List to the sound—that rolling chime,
Hark! ’tis the busy knell of Time;
The year has gone,
And borne along the hopes and fears,
The smiles and tears of multitudes unknown to song.
E. R. Snow16
The closing year of 1905, which is the hundredth birthday of the Prophet, stirs my mind with a multitude of thoughts.17
In fancy I go back to my childhood and youth in Virginia18—elders come crying, “Repent and be baptized for the kingdom of heaven is at hand,”19 and, as of yore, I am stirred with the glad tidings of the restoration of the gospel of Christ;20 once again I gather with the Saints in Missouri, and hear the horrid yells of the mobbers as Joseph and Hyrum are captured by them.21 I see the wounded and dying; I am driven from Missouri but meet with joy at Quincy, in a conference of the church, Joseph and Hyrum, and the apostles, who are there called to labor in Europe.22
The Prophet I recall and his wondrous spiritual power, intelligence, loving kindness, and great goodness of heart!23 His sermons, sayings, the organization of our own Relief Society in 1842.24 His revelations, persecutions, martyrdom, and the grief of the Saints thereat. There is little left save our homes and families in this world, but the gospel becomes even more to me. Now follows the burning of our homes and the forced exodus from Nauvoo in the dead of winter.25 The elements rage upon and about us, but we are able to endure, to rest at last, though in the shadow of death, as it were, for here we part with a multitude of our loved ones.26 But, rising from our weakness, in obedience to the servants of the Most High, we proceed, crossing trackless plains, fording swollen streams, scaling rugged mountain heights, and descending into “The Valley,” to find rest from persecution and comfort in the desert.27
All the events of those trying years unite today, revealing to me, in the evening of life, the overshadowing importance of the plan of salvation. A comforting message from the Giver of all good seems to give me this sweet assurance that naught that was suffered and naught that was accomplished, no matter how dear the price, was without avail; yea, our wounds were seared over with wisdom, pain gave birth to patience, and our martyred Saints rose, peradventure, our best petitioners in the courts above.28
And I am convinced that it were better to be faithful and enduring to the end, showing worthiness in overmastering self and upholding the standard of truth, than to rest in apathy and ease, forgetful of God and unmindful of the weak, the weary, and desolate.
It is good to reflect on the past, but beyond and above its shades of sorrow and errors, our duty ever rises before us.
Soothe the sad, succor the oppressed,
Visit the widow and the fatherless.29
To go from house to house, seeking out the poor, the cast-down, minister to the sick, lay out the dead, gathering and distributing, as you have done, my sisters, for so many years, gifts and donations for relief.
And yet we have a larger mission—to teach the mother to rear her young in simplicity and in truth and virtue, that happy home circles may abound in our midst.30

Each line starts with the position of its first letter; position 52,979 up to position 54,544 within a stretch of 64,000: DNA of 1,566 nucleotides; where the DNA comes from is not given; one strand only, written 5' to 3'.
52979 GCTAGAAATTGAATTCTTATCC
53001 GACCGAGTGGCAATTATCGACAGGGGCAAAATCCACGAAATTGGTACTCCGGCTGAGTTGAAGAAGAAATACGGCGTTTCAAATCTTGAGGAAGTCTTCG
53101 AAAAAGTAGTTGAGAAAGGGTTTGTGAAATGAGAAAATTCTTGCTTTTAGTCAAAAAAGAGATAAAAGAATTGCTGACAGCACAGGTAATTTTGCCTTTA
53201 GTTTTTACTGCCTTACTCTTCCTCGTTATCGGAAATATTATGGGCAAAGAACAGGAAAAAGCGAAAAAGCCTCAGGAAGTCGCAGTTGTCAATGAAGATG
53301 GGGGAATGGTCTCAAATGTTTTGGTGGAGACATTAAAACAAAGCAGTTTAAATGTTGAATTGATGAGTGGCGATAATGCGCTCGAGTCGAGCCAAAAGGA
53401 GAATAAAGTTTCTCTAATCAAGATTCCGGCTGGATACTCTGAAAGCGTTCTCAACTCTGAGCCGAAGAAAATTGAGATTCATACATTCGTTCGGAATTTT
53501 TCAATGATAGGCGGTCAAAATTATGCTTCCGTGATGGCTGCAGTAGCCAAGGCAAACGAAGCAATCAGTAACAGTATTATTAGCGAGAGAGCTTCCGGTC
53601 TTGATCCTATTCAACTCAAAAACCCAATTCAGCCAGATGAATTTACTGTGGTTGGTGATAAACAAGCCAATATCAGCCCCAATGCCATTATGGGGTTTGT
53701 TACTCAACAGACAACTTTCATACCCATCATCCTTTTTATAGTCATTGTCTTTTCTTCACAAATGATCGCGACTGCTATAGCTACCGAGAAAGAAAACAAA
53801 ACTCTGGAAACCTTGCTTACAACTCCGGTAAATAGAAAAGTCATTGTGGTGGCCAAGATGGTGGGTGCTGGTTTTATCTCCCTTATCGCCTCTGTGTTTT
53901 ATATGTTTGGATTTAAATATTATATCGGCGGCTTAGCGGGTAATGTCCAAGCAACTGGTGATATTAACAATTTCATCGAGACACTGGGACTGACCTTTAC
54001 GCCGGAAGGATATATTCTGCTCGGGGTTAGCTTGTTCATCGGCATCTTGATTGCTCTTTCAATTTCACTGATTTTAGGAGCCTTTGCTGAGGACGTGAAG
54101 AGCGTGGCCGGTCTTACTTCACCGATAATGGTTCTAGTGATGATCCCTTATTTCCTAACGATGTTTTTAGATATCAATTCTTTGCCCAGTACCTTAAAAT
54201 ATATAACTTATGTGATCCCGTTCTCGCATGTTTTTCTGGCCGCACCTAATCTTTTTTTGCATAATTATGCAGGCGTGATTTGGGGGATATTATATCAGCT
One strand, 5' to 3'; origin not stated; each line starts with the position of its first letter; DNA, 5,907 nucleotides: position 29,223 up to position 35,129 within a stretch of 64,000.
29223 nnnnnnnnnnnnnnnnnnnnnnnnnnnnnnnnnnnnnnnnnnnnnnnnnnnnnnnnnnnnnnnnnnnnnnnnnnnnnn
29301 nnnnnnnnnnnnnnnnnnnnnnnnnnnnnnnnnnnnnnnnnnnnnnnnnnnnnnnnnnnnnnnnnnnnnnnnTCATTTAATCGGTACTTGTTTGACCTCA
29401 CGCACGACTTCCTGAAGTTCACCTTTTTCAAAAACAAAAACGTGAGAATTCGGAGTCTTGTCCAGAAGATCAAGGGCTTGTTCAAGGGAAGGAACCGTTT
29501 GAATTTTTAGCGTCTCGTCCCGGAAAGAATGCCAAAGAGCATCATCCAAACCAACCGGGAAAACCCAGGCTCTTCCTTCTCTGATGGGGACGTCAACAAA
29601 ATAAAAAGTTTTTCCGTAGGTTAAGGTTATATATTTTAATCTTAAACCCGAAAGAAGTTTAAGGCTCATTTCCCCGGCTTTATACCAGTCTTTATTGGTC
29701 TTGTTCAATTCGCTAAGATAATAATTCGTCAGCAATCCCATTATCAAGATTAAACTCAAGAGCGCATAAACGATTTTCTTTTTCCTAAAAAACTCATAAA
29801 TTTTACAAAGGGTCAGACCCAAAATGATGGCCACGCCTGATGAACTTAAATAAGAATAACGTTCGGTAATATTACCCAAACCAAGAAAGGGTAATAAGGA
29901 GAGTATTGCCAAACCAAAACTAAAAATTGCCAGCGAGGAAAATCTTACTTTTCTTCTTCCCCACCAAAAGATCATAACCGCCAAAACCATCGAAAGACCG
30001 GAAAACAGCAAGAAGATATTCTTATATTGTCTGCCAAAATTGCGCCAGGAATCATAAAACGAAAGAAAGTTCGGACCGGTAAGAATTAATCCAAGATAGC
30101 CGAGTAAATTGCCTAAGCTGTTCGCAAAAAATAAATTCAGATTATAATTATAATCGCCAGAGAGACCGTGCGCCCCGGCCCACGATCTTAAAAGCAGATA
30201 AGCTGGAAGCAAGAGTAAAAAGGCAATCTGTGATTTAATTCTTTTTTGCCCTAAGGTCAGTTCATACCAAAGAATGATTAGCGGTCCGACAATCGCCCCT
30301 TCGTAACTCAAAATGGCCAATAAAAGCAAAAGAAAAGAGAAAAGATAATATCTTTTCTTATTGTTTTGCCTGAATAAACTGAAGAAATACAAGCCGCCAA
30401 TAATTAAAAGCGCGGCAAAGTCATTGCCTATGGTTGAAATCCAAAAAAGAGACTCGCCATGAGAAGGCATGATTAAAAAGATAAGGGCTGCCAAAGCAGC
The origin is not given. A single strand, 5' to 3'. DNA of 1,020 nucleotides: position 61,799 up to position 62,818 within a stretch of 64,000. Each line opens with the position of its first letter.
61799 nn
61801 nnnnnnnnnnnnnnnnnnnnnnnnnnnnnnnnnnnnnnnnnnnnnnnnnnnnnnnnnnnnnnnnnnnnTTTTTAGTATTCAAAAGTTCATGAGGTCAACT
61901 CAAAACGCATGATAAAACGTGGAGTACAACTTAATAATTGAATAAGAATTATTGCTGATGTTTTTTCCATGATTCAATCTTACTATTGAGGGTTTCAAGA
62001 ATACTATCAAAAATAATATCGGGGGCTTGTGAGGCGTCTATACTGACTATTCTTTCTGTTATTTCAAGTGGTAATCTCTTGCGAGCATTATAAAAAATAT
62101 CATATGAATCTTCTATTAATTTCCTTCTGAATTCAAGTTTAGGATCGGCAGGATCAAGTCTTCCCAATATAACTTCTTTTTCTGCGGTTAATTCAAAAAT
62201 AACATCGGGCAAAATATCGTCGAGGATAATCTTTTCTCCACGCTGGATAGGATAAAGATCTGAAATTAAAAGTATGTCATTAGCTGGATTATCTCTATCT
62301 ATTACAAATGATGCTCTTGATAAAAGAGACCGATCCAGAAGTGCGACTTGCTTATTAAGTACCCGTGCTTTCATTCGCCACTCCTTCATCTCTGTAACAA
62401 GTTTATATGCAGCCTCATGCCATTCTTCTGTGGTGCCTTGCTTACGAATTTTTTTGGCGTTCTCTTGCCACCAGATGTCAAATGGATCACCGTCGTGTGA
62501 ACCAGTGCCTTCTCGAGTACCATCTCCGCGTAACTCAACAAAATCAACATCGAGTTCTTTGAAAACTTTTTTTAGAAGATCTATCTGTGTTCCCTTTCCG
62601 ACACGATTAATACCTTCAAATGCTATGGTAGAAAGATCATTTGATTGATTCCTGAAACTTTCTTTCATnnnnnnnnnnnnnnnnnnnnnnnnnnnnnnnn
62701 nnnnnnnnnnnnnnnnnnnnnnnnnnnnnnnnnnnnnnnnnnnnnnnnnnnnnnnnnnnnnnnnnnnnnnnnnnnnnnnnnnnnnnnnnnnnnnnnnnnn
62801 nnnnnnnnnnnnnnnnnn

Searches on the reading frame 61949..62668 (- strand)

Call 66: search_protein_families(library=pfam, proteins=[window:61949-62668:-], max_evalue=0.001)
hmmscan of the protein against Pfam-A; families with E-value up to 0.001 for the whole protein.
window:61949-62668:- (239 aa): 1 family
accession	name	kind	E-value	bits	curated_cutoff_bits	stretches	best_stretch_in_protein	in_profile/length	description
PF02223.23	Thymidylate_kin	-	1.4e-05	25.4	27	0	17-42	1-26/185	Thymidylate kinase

And yet we have still a greater mission. We faint not in our efforts to teach others but display a great lack of true religion when our own faults remain unmended. When will we learn that the beam is in our own eye and the mote only disturbs the vision of our neighbor?31
We are called upon by the still small voice, a whispering from our Father, to work out our own salvation.32
Briefly the constructive parts of the plan of salvation are these: What man is, God once was; what God is now, man may be;33 the glory of God is intelligence.34 Nothing can be annihilated and no act lost.35 It is impossible to be saved in ignorance.36 The Spirit of God, which is the Holy Ghost and the Comforter, surrounds us and pervades the universe, and is the medium by which we may receive the inspiration of God toward intelligence and through which it is our right to receive comfort; and finally that faith, hope, and charity are necessary for divine grace, but that the greatest of these is charity!37
Therefore it is plainly necessary that women, as well as men, cease not while life lasts to study diligently for the knowledge which is of greatest worth. To me the best step towards this is for us to throw off the curse of drudgery by learning to do our work so well that we will love to do it and have cause for rejoicing over the achievements of our hands.
Let us learn of the handiwork of God by the study of nature, search out her flowers, her moods, her laws. Let us study to improve our thoughts, reaching up toward our Heavenly Father, praying for the inspiration of the Holy Ghost.
Let us improve our language in our homes and among our children, that our words be not idle, complaining, nor vain, but, as nothing can be lost, cheerful, hopeful, intelligent, reflecting a charitable spirit.
Let us open the books of life and salvation and study also the great authors, poets, and painters, that our minds may be clothed with intelligence and our hearts abound with human feeling.
And here I am inclined to offer a thought for the year’s work before us. With our multifarious duties we may not be able to call upon some aged or invalid sister, to cheer her, but we may lend her a book to read at pleasure, and peradventure to the strengthening of her purpose, the cheering of her life, and the edification of her mind. Likewise after reading a good book, pass it to a sister, saying, “I commend this book to you. It has instructed me and may edify you, and when you have read, return, that I may lend again.”
Another thought: Having done your part well, be satisfied to relinquish the load to some stronger woman when you become weary.
And now my sisters, God’s choicest blessings be upon you, and peace be with you.